The new Nest sounds more like a handset than a Honeywell
Nest has unveiled its third-generation thermostat, and like a smartphone, this Internet connected temperature regulator is just a bit thinner, features a 40% larger screen and comes with a pixel count on its spec sheet (249 pixels per inch if you must know.) It also has the same price tag as the two Nest thermostats that came before at $249 for the device that will sit on your wall, learn your schedule and then heat and cool your home based on whether or not it detects if you are home or away.
The new thermostat comes with two new features. One will be exclusive to the third-generation’s larger screen, and is called Farsight. That feature will let customers activate their Nest’s screen to awake mode from farther away so they can check the temp or set it to see a clock. Current Nest owners have to get within three feet of the devices before it “wakes up” and shows owners the temperature.
The other feature is called Furnace Heads Up, and uses diagnostics to let people know that there are problems with their furnace before they need their heat. Because this feature relies on a software tweak, old Nest users will get this update later this year.
Like the product launches earlier this summer, the new Nest is somewhat of a let down for those of us accustomed to the hype cycle associated with tech gadgets, while also laughably in tune with them. I guarantee that no one has ever looked at their Honeywell thermostat and wondered what its pixel count or screen size was. This isn’t a device you watch YouTube on. However, because Google (GOOG) paid $3.2 billion for Nest last year, we’re expecting great things from this company and its devices.
And apparently we’re conditioned to see great thing packaged as skinner aluminum coated dials with larger screens. Tweaks to an algorithm don’t offer the same sex appeal that coax a tech reporter to pen a review or that undecided customer to rush to the store for the latest upgrade. Usually updates to thermostats are reserved for the trade press and aren’t even noticed. So Nest, which has to entice consumers to the stores and keep the tech press happy, has to continue releasing newer and more exciting products to keep feeding the media and tech cycle that classifies the smart thermostats as something closer to an iPhone than something made by Johnson Controls.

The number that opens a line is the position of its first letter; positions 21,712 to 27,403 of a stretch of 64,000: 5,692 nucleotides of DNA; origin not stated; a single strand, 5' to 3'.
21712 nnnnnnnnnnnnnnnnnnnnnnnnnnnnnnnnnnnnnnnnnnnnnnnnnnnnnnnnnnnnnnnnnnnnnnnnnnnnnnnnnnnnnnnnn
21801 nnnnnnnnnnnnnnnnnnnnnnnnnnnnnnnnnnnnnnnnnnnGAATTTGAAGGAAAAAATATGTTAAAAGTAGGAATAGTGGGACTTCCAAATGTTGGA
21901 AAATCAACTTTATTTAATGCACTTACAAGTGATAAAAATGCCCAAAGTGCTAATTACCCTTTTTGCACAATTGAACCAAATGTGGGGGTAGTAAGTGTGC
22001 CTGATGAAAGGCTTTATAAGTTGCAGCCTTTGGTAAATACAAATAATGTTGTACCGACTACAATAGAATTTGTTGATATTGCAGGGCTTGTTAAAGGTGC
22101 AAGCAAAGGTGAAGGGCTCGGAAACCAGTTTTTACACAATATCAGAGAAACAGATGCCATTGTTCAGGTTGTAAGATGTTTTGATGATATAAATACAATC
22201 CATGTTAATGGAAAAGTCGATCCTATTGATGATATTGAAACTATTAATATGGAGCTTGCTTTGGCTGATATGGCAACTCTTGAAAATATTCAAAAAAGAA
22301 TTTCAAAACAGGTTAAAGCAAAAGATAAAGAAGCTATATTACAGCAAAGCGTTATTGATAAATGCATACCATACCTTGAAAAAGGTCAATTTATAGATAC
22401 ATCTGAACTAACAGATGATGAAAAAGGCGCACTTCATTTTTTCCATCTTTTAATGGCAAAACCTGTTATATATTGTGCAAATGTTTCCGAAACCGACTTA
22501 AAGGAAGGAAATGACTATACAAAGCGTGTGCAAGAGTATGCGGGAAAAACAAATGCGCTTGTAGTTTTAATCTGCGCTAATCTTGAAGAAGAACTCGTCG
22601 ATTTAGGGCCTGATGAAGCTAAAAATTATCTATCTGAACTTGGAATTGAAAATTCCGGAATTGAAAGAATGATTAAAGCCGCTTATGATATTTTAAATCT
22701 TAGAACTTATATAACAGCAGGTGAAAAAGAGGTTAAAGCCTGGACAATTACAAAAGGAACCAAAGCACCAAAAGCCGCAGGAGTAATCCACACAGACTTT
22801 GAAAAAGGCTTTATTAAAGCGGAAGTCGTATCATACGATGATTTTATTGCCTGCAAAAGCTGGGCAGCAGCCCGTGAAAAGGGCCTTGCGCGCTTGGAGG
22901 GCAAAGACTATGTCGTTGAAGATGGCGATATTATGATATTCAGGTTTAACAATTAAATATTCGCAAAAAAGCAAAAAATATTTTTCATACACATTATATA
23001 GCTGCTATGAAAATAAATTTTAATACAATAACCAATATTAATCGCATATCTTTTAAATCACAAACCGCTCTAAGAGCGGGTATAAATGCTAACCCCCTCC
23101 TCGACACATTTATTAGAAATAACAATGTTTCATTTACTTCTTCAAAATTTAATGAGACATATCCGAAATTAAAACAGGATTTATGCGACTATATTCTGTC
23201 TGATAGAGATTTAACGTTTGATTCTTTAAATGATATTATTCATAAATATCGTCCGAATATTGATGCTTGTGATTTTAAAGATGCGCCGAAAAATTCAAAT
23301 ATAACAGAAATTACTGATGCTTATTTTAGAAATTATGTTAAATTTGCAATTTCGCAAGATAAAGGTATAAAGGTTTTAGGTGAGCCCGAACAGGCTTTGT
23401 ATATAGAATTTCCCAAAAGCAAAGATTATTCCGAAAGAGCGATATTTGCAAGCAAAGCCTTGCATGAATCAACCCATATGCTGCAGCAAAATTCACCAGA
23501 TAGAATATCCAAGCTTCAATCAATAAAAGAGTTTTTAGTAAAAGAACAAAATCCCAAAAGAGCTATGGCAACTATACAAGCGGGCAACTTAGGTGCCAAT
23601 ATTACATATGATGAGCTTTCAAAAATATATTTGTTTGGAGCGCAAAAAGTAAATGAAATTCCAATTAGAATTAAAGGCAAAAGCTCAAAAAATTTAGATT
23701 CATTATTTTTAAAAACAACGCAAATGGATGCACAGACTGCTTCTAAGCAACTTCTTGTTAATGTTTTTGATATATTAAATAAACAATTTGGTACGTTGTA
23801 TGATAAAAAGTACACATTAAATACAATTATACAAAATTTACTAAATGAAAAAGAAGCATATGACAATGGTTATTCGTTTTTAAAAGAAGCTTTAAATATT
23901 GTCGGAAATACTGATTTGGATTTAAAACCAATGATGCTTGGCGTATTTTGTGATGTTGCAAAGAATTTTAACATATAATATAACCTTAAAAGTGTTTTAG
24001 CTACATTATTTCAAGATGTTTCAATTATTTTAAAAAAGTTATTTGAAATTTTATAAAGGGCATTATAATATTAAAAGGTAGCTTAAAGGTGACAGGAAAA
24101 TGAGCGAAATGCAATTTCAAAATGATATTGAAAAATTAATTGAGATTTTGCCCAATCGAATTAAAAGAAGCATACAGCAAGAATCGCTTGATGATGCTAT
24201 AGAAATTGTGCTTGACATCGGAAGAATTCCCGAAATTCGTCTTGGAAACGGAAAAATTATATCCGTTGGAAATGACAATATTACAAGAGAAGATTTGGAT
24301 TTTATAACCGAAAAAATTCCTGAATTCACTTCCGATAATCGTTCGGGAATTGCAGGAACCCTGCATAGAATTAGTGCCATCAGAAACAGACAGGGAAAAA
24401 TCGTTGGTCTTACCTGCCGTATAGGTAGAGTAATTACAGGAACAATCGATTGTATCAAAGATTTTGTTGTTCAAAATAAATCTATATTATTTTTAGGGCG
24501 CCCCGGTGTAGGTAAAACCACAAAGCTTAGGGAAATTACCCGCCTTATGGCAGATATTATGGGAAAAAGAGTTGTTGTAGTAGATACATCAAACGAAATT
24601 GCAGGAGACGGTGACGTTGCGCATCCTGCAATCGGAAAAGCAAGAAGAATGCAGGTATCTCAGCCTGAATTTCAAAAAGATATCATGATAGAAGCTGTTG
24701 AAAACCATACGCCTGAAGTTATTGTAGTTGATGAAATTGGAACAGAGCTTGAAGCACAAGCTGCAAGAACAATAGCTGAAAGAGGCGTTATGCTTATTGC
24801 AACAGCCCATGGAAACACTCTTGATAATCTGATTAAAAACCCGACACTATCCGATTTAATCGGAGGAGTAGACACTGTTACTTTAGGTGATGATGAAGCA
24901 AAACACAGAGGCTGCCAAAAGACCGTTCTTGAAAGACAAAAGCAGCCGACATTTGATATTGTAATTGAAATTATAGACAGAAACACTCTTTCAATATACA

But at the end of the day, this is a thermostat, and for consumers wondering if they should be tempted by a larger screen and a slimmer profile, the answer is probably not. In fact, I’d recommend snagging a bargain older Nest for $199 while you still can, since Nest plans to get those off of store shelves quickly by cutting the price. If you end up with a new Nest, it’s still a great connected thermostat, and the announcement about the third-generation Nest does a good job detailing some of the features, including the more than 40 utilities that work with Nest to offer rebates and will continue to do so with the third-generation thermostat.
Those vary by provider, with home security provider ADT for example, offering the Nest thermostat for free to select customers, and other utilities offering rebates that will merely offset some of the cost of the Nest. If anything this launch has me wondering how much Nest wants to be a consumer device company with a planned obsolescence cycle or it will really does aim to be a true Internet of things business with a services model. Most of us aren’t sure what that looks like exactly, but I do know that I don’t want to spend $250 replacing my thermostat every few years.
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